The Gender Spectrum
Written by: Samantha Foust on December 5, 2017
It’s a complicated thing to come out as genderfluid to your professional network; to be male-bodied and prefer her / she pronouns but have no intention of getting surgery or taking hormones; to wear makeup and change your name to Samantha, or Sam for short.
I’m talking about me. Actually that wasn’t so hard. LinkedIn lets you just change your name, Twitter and Instagram too. It’s becoming safer to be who you are. Now’s your chance to go by Seymore Butts.
Right, professional network. It actually has been deeply challenging to come out. I’m very fortunate to only be working with social entrepreneurs, co-ops, and nonprofits. Those groups tend to get it. I’m lucky to live in a time where gender identity is a growing topic, and so thankful to the trailblazers that fought for trans rights, so that I am able to feel much more safe in public and more comfortable to be who I am.
A GLAAD survey from 2017, that’s an acronym, I wasn’t screaming a misspelled word at you, though it does make me feel GLAD, found that 12% of Millennials identify as transgender or gender nonconforming, twice the number of transgender / gender nonconforming individuals reported by Gen Xers. Considering gender identity isn’t a choice, I see this generational change as people being more aware of who they are, from seeing it modeled in others and having a culture that talks about gender in less strict and more loving ways.
It’s a beautiful thing to know that being who you are inspires others to be more authentically them, to empower people to discover more about themselves. That is true no matter your identity. It’s not an easy thing to express your identity when that identity is part of a marginalized and attacked population. It’s been very inhibiting for me to be out and to have people hate me just for being. I of course speak from a place of absurd privilege — white able male-bodied from a typical middle class American family pretending to be cisgender and straight growing up.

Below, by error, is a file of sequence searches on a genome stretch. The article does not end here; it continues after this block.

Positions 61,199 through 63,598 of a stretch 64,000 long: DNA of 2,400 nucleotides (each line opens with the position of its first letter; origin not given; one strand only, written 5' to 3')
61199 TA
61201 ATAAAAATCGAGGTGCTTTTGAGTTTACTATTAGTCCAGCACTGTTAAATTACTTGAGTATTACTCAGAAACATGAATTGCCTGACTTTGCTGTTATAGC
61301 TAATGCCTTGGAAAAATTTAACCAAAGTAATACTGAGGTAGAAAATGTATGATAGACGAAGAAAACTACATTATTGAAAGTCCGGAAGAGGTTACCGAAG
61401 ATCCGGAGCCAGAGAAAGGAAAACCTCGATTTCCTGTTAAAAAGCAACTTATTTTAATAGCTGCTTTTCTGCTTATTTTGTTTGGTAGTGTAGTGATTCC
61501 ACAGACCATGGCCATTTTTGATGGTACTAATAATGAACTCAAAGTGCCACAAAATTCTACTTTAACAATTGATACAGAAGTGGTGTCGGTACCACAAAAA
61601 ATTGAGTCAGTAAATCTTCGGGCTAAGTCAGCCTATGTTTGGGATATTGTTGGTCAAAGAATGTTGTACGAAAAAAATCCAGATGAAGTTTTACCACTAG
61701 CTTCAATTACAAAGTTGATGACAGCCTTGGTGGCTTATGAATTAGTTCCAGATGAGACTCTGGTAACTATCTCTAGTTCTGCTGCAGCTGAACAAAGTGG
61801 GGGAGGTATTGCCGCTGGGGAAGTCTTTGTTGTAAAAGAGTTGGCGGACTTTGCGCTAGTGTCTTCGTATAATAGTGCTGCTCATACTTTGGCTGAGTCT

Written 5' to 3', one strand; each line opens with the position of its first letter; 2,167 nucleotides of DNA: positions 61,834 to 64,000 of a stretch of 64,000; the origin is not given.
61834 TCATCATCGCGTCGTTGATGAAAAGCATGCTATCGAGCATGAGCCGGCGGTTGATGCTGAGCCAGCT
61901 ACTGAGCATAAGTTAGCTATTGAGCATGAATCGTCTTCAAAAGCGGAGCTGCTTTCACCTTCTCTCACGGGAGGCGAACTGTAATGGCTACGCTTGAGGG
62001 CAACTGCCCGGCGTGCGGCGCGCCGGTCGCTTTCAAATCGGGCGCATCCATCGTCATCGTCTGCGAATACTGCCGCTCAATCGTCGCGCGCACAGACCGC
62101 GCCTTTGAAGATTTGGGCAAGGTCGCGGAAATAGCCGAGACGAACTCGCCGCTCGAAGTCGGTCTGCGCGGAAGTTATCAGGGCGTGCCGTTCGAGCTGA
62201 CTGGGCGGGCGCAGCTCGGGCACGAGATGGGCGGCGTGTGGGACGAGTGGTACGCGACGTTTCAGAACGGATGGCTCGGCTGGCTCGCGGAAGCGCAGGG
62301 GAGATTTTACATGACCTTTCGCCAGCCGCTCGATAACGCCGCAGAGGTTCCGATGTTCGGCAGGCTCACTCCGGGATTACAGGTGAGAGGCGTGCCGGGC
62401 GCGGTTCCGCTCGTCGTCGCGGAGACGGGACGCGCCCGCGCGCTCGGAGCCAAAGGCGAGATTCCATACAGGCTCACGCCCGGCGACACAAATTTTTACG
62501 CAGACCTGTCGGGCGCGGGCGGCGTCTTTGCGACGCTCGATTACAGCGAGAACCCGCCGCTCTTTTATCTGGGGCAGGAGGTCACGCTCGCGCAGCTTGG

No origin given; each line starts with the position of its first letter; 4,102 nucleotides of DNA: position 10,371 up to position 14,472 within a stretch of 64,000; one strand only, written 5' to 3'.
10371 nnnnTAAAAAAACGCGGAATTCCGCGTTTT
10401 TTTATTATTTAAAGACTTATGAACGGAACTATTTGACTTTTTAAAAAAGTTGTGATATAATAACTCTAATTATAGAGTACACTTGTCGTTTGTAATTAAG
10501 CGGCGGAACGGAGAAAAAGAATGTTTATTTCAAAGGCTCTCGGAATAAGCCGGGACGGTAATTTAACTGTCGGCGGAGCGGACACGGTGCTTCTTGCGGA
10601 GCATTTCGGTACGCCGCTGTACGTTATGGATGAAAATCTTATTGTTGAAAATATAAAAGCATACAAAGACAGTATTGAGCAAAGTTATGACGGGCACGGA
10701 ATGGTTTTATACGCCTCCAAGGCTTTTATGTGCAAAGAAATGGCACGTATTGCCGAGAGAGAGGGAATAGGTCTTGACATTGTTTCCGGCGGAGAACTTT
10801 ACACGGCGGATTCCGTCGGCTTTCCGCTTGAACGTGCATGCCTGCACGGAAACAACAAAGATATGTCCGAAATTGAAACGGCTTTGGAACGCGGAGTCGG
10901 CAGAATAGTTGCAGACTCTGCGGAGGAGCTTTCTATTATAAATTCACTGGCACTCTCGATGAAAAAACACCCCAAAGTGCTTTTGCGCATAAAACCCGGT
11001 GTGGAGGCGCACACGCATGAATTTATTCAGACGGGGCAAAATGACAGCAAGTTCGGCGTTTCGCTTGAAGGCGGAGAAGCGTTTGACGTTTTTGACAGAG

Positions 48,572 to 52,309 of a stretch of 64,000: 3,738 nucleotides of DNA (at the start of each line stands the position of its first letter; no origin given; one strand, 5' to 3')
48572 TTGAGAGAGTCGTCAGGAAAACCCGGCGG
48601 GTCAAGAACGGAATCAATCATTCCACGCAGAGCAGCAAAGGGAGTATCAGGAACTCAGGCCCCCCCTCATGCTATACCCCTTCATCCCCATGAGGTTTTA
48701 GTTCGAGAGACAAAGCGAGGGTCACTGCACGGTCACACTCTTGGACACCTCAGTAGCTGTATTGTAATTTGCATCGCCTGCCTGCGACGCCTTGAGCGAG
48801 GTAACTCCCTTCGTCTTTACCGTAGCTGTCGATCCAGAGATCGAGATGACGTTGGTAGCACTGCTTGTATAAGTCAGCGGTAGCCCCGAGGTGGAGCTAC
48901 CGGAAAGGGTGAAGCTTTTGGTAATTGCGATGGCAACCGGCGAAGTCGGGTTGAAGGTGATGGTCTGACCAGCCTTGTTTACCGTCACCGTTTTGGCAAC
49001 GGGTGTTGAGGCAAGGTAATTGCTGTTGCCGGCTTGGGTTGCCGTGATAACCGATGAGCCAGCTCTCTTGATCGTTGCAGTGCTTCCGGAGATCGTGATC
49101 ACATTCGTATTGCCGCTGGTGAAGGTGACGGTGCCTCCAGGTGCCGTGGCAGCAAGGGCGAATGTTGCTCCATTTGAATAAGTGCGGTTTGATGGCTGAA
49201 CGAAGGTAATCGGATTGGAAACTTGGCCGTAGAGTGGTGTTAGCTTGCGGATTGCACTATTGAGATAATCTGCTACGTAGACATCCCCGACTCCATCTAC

Hate isn’t an identity, it’s misdirected self-preservation. Who I am threatens some people and these are divisive times, but they are also the most progressive in our history. The struggle for equality will always be met with fear and entrenched systems of power, it is up to all of us to take care of each other, and to find ways to bridge the gaps between those who are different from us.
Being out has been a deeply freeing experience, I fundamentally feel more self-worth, I feel more secure and more free. For those of you not out, for whatever it is you hold in, know that you are loved. Don’t rush it — explore it and practice self-care. Reach out, or do whatever feels right for you, whenever it feels right.
When you brush up against your inner critic, against those supporting bathroom bills, against anger and fear, I hope you find the strength inside to know that who you are is beautiful, that who you are is enough. And when you forget, know that there are people in this world who will always see the beauty in you, and who will always love you unconditionally.